• Put yourself out there (online)—Post internships and entry-level jobs and host virtual career fairs to students at numerous colleges and universities through job platforms targeted to students and young alumni. Post micro-internships (short-term projects) to students through job platforms targeting short-term gigs for students. Projects can range from a few hours to several weeks. Build and maintain a strong digital presence as a company on social media channels as this reflects your company’s brand. Ask universities if they use a hashtag on career posts to add them to your social posts for discoverability.
  • Link up on LinkedIn—To discover thought leaders, URR professionals can start discussions in college/university alumni LinkedIn groups. These LinkedIn groups, if set up right, should include the university’s ecosystem of alumni, students, faculty, staff, and parents to maximize participation. URR professionals can grow their networks by encouraging students to reach out to them with questions about their major, student clubs, or next steps. Sharing affinities with students helps them to find commonalities, especially if the professionals choose to leave off information on their college major or class year on their LinkedIn profiles.
  • Put yourself out there (physically)—URR professionals can participate in career fairs held on campus and virtually to bring interest to their company. They can also get involved with the university’s career center to speak at an information session or to serve as a panelist at an industry-focused event.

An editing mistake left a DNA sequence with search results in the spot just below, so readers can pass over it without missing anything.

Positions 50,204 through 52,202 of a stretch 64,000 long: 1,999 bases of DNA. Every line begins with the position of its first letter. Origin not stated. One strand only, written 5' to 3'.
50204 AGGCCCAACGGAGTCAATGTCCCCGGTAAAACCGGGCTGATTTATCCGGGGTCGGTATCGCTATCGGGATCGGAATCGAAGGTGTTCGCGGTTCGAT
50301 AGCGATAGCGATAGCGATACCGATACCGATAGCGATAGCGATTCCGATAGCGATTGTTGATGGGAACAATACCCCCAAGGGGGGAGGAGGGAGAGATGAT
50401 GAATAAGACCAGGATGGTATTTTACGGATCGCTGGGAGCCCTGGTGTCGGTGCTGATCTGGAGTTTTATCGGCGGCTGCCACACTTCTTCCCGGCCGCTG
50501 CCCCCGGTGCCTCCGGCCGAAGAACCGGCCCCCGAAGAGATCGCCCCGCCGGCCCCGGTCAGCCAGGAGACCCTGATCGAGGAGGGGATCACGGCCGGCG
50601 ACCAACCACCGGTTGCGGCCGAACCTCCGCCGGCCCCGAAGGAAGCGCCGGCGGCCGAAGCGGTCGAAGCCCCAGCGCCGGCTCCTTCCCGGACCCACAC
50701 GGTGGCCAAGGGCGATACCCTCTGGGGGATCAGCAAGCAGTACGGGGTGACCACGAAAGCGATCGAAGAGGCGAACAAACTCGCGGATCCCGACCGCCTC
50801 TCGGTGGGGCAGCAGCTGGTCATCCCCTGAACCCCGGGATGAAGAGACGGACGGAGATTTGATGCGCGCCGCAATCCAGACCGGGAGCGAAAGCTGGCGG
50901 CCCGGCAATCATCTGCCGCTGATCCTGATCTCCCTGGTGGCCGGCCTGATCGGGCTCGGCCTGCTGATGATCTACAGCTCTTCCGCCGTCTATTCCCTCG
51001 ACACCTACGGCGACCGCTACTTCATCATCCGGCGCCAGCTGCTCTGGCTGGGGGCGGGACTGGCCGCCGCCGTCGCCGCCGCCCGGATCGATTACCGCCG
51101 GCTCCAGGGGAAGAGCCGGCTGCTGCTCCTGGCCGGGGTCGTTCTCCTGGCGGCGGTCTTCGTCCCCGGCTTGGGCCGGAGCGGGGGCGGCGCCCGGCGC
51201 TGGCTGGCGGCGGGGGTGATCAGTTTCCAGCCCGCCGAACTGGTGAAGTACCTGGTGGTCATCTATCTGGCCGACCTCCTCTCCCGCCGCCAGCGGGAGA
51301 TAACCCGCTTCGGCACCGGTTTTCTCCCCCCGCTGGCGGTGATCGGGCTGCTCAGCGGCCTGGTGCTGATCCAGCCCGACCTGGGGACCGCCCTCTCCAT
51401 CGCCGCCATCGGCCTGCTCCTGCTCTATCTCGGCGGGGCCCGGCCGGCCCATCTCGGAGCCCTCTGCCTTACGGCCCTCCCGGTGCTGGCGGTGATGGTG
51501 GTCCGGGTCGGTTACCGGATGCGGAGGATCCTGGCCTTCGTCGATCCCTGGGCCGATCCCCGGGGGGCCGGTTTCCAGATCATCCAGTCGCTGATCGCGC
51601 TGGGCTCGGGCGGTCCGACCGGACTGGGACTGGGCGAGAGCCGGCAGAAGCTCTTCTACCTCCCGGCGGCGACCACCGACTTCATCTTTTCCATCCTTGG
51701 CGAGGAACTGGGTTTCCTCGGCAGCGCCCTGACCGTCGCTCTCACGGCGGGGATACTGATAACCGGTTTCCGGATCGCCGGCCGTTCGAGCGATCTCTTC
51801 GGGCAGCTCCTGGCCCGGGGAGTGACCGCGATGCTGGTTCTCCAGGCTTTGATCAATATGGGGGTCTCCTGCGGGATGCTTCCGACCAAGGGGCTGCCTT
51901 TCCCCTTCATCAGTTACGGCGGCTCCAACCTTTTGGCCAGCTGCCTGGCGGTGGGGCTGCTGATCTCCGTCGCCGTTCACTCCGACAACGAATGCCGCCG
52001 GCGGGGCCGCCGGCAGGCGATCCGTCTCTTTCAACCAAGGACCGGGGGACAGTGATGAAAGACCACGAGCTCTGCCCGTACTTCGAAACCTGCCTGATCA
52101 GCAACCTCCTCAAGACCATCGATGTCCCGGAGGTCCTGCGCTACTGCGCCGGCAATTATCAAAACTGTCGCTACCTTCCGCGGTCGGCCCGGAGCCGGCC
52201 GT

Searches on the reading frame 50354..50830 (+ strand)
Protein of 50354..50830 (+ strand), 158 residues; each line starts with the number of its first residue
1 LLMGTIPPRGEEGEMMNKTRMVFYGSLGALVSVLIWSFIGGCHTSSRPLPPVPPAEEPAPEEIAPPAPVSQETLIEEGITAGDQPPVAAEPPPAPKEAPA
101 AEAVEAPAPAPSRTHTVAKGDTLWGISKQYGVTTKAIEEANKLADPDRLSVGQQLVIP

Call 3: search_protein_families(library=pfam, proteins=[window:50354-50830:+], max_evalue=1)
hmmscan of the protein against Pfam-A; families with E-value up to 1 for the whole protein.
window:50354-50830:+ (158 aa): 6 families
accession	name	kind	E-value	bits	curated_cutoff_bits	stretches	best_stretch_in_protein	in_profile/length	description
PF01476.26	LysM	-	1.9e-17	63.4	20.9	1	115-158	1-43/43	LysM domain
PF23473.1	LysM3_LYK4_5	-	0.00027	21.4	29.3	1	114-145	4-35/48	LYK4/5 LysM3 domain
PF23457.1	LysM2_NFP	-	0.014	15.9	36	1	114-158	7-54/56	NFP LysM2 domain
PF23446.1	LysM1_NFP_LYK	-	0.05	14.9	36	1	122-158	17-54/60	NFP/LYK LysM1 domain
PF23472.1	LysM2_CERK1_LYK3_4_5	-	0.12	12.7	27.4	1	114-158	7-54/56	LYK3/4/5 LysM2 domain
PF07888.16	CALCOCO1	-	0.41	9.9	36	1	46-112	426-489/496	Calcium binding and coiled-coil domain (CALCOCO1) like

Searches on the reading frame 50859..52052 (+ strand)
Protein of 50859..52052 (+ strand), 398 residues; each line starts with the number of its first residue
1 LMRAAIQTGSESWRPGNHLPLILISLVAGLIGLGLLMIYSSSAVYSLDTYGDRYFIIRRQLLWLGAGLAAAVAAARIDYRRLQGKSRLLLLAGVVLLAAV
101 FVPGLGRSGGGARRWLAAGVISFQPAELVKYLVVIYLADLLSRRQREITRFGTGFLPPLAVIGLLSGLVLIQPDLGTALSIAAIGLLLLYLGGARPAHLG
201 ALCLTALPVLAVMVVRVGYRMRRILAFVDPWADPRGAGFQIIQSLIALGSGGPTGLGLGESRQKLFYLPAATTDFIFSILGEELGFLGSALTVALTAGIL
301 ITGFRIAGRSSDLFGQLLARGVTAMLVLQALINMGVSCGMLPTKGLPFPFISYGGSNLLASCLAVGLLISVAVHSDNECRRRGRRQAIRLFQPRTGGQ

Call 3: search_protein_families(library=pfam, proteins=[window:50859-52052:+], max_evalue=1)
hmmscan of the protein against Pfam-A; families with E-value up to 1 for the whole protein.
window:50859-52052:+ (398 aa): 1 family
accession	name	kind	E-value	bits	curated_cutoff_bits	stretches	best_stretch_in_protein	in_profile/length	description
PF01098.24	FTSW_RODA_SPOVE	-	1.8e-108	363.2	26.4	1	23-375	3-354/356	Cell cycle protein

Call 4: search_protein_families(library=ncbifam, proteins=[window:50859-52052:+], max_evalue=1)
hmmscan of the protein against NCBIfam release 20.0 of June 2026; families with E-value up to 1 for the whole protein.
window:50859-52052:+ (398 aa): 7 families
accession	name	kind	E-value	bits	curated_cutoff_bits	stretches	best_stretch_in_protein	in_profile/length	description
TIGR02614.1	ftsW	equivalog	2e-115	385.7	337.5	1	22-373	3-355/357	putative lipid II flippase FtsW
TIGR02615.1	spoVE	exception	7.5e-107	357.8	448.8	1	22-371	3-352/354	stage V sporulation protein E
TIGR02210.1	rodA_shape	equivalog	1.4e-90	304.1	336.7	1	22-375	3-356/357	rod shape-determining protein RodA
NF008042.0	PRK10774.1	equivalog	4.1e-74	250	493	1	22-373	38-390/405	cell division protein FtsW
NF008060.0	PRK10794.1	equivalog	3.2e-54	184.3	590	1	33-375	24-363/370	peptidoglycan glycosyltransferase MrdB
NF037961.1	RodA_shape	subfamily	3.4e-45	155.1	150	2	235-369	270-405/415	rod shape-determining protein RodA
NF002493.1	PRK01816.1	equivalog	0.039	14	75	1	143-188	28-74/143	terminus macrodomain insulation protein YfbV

• Make the most of face-to-face time—URR professionals can host one-on-one, employer-in-residence office hours on campus or virtually to find students interested in their organization or career paths. They can also volunteer to mock interview students before a career fair and arrange a site visit at their office for interested students that showcases a few different entry-level roles, other alumni’s career paths, and, perhaps, a job shadow component.

Still, there are familiar challenges to overcome and pitfalls to avoid with skills-based hiring and skills-based networking. 

“The same mindset that may put limitations on recruiting at certain schools or for candidate profiles can also extend to skills-based hiring and skills-based networking,” Aravindakshan cautions.

“Employers have to remember to practice open-mindedness to bring the best talents into their organizations.” 

Skills-based Hiring and Networking Encourages Nontraditional Candidates to Apply for Jobs

October 24, 2022 | By Kevin Gray

BEST PRACTICES
A group of college students sit together.